In the race to ready a commercial crew capsule for trips to the International Space Station (ISS), SpaceX and Boeing have been conducting various tests on their respective parachute systems that are tasked with bringing the space vehicles safely back to Earth.
Keen to throw the spotlight on its ongoing work, Boeing has just released a short video (below) showing some behind-the-scenes footage of its CST-100 Starliner capsule undergoing a recent parachute test in which it was dropped from a high-altitude balloon.
“It’s part of our path to qualify the entire landing system to fly NASA astronauts,” Boeing said in a tweet accompanying the video.
Check out this behind-the-scenes footage of #Starliner’s latest parachute test. It’s part of our path to qualify the entire landing system to fly @NASA_Astronauts. pic.twitter.com/rO5a6XLiLu
— Boeing Space (@BoeingSpace) May 10, 2019
Both Boeing and SpaceX have been contracted by NASA to create systems to ferry astronauts between Earth and the ISS.
While SpaceX continues to work on its Dragon 2 crew capsule, Chicago-based Boeing has been developing the Starliner. Designed for returning to land rather than sea, the capsule can hold up to seven astronauts and be reused up to 10 times.
Boeing was due to launch its first uncrewed Starliner test flight in March 2019 but postponed it because of scheduling pressures. The capsule’s debut outing has now been set for August when it’ll be taken skyward on a United Launch Alliance Atlas V rocket from Cape Canaveral, Florida.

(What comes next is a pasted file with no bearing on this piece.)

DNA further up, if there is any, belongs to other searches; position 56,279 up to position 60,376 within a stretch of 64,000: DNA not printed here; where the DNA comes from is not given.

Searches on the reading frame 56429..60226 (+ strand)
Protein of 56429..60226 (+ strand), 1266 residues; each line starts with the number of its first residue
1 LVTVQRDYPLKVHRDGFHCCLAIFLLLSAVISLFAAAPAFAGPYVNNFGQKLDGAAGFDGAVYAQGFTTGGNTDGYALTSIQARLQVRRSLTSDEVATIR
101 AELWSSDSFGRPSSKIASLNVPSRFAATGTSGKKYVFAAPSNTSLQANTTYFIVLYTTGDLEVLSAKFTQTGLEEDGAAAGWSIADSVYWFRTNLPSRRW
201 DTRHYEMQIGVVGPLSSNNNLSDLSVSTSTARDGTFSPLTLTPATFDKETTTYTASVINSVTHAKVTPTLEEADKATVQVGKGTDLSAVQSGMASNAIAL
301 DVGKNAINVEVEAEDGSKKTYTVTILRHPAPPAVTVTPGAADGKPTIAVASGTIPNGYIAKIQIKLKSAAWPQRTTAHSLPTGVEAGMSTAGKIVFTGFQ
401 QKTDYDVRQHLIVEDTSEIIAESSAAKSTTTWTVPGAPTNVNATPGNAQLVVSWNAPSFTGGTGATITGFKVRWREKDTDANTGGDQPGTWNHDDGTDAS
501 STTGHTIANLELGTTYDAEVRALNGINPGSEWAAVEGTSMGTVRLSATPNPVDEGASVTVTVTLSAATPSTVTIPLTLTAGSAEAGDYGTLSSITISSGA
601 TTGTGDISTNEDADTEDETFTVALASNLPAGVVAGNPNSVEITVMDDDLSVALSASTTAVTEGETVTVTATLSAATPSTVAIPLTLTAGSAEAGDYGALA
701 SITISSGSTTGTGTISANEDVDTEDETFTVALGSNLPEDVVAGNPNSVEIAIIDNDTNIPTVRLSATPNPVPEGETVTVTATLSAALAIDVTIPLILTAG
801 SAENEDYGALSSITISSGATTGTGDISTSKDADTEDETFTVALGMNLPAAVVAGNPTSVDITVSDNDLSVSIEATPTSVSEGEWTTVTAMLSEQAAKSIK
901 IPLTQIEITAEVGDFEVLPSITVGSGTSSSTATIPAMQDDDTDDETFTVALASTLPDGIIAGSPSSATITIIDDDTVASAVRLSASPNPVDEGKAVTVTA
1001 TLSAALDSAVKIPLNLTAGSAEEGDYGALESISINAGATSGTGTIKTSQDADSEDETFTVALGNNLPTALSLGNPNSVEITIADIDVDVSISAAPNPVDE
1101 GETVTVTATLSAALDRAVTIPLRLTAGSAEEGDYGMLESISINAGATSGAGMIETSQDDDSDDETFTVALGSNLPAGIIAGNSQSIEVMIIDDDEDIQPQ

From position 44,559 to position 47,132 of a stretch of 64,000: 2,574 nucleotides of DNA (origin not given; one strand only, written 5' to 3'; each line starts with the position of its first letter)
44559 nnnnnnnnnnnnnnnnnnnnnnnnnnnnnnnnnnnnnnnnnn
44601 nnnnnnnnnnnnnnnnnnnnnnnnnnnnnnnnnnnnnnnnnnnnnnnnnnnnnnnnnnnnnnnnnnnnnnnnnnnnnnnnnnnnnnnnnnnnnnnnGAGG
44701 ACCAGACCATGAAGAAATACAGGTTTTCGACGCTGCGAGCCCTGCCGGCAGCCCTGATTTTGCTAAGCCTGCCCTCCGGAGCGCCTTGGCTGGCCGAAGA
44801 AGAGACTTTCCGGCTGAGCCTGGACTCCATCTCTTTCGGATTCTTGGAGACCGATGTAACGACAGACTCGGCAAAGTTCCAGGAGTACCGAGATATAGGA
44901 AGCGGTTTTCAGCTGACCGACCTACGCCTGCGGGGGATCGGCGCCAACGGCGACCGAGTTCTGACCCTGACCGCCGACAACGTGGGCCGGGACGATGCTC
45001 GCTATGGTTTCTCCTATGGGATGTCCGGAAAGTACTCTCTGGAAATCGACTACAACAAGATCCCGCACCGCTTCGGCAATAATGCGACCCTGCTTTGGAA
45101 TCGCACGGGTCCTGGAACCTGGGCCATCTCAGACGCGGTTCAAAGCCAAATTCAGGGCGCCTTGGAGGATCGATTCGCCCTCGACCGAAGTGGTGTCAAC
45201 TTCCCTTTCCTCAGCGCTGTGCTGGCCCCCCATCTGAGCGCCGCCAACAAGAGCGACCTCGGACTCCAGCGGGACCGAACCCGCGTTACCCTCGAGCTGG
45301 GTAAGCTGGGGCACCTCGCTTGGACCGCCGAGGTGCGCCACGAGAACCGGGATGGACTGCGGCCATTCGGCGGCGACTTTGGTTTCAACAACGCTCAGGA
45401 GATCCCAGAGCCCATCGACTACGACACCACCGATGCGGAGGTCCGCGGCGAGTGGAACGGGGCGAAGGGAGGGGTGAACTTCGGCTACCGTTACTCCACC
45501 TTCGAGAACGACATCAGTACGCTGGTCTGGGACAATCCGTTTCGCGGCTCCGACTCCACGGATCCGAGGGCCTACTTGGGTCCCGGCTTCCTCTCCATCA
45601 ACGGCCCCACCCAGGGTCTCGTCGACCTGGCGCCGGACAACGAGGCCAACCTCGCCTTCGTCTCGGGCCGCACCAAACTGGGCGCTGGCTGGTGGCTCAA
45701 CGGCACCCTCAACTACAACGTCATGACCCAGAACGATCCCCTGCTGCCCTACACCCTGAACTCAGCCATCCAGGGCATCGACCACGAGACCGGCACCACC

Meanwhile, SpaceX’s efforts have been gathering pace after it docked its Crew Dragon capsule — sans astronauts for the test trip — with the ISS in March 2019, marking the first mission to the space station of a commercially built and operated American rocket and spacecraft designed to carry humans. The capsule made a successful return to Earth a week later.
But it hasn’t all been plain sailing for the two companies, and there are clearly important issues that still need to be resolved. SpaceX, for example, recently revealed that the same Crew Dragon that returned from the ISS was later destroyed by an engine anomaly during a ground-based test firing of its thrusters at Cape Canaveral. In addition, a House subcommittee hearing last week revealed the failure of a SpaceX Crew Dragon parachute test that took place last month. “One of the four parachutes was set up not to open, but the other three failed to open fully, causing a test sled to hit the ground faster than intended and damaging it,” Space News reported.
Speaking to reporters after the hearing, NASA official Bill Gerstenmaier noted that Boeing’s parachute testing program has also suffered issues along the way, though he acknowledged that both companies have been making “tremendous progress for their respective parachute design and test campaigns.”
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